The prostate is a small walnut-shaped gland in males that produces the seminal fluid that nourishes and transports sperm. Many prostate cancers grow slowly and are confined to the prostate gland, where they may not cause serious harm. However, while some types of prostate cancer grow slowly and may need minimal or even no treatment, other types are aggressive and can spread quickly.
Factors that can increase your risk of prostate cancer include:
Older age Your risk of prostate cancer increases as you age. It's most common after 50.
Race African American men are at greater risk of prostate cancer than men of other races, and their prostate cancer is more likely to be aggressive or advanced.
Family history If a blood relative, such as a parent, sibling or child, has been diagnosed with prostate cancer, your risk may be increased. Also, if you have a family history of genes that increase the risk of breast cancer ― BRCA1 or BRCA2 ― or a strong family history of breast cancer, your risk of prostate cancer may be higher.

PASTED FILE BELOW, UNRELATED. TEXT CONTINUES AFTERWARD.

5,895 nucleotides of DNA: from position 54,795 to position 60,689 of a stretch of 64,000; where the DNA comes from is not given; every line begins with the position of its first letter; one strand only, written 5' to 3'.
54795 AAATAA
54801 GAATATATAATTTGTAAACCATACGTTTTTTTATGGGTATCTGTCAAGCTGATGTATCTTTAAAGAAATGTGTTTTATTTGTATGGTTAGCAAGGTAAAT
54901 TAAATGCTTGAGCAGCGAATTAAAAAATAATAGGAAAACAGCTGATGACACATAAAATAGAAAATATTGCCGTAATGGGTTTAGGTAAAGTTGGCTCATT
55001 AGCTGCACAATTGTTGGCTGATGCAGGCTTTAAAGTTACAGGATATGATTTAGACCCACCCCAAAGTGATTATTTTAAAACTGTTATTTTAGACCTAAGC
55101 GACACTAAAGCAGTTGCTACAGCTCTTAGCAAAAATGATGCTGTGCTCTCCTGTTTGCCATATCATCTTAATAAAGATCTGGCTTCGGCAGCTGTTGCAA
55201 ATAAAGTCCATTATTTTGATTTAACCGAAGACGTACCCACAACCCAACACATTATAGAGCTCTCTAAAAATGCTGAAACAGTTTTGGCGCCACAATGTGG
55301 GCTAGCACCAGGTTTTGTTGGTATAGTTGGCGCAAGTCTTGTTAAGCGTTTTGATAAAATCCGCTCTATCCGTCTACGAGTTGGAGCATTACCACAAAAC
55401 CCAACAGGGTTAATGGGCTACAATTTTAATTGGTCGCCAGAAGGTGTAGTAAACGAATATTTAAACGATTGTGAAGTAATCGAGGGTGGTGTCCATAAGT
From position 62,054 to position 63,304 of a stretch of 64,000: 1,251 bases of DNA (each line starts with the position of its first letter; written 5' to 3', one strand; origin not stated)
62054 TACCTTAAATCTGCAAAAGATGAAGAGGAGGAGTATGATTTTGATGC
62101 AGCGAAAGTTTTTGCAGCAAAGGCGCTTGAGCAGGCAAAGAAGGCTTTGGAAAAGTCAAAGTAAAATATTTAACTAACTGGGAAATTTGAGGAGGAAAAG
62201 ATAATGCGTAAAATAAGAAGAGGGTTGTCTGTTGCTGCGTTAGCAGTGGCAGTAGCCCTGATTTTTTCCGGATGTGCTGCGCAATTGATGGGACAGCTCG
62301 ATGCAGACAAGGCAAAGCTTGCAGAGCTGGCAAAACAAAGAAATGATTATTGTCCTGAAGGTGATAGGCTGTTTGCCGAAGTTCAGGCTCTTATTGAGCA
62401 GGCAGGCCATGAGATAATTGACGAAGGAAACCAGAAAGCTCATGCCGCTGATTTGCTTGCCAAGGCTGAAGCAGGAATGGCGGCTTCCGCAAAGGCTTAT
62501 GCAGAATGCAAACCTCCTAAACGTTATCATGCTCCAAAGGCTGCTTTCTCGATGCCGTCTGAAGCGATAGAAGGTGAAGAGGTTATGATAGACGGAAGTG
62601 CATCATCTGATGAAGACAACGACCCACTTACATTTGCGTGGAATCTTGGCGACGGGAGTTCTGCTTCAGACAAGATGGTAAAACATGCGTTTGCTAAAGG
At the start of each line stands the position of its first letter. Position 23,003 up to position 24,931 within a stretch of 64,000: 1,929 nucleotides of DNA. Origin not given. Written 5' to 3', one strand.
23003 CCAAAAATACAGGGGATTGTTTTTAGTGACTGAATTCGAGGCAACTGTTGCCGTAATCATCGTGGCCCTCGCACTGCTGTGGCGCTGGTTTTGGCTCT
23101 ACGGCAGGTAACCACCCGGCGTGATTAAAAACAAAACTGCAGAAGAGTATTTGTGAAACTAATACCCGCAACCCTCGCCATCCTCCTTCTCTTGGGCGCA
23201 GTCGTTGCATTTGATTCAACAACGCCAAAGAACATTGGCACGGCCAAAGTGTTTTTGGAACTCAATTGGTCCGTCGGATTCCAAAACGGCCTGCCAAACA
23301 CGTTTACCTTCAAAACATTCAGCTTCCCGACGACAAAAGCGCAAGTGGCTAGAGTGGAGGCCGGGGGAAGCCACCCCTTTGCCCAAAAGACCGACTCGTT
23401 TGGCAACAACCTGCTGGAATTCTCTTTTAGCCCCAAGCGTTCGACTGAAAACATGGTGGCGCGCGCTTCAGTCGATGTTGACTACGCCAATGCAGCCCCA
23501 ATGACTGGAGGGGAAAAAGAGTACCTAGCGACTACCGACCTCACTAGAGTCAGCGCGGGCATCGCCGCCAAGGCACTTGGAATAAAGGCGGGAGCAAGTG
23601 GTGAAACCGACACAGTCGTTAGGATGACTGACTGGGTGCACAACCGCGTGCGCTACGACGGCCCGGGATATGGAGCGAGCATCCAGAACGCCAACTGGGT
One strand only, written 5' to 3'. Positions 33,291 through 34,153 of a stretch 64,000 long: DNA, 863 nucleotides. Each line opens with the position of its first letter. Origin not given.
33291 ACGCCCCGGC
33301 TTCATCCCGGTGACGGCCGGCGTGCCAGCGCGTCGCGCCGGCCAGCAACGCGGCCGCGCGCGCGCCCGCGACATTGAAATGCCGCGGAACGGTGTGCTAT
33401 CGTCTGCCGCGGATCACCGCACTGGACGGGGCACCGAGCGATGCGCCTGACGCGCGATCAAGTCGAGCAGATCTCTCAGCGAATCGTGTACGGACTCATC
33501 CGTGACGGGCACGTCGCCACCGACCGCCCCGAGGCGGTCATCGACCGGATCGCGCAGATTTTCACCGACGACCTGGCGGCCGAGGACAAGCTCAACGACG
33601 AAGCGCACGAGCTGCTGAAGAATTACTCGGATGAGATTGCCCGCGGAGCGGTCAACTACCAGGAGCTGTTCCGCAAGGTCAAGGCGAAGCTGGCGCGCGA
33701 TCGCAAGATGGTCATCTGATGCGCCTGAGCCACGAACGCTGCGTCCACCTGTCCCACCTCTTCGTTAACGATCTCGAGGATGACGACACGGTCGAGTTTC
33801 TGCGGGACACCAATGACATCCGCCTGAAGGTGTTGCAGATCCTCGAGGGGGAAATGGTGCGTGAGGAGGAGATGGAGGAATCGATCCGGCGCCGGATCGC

Obesity Men who are obese may have a higher risk of prostate cancer, compared with men considered to have a healthy weight, though studies have had mixed results. In obese men, the cancer is more likely to be more aggressive and more likely to return after initial treatment.
If you're concerned about your risk, you may be interested in prostate cancer prevention. While there's no proven prevention strategy, you can reduce your risk of prostate cancer by making healthy choices regarding your diet, weight and exercise.
Connect with others talking about prostate cancer, screening and treatments in the Prostate Cancer support group on Mayo Clinic Connect, an online patient community moderated by Mayo Clinic.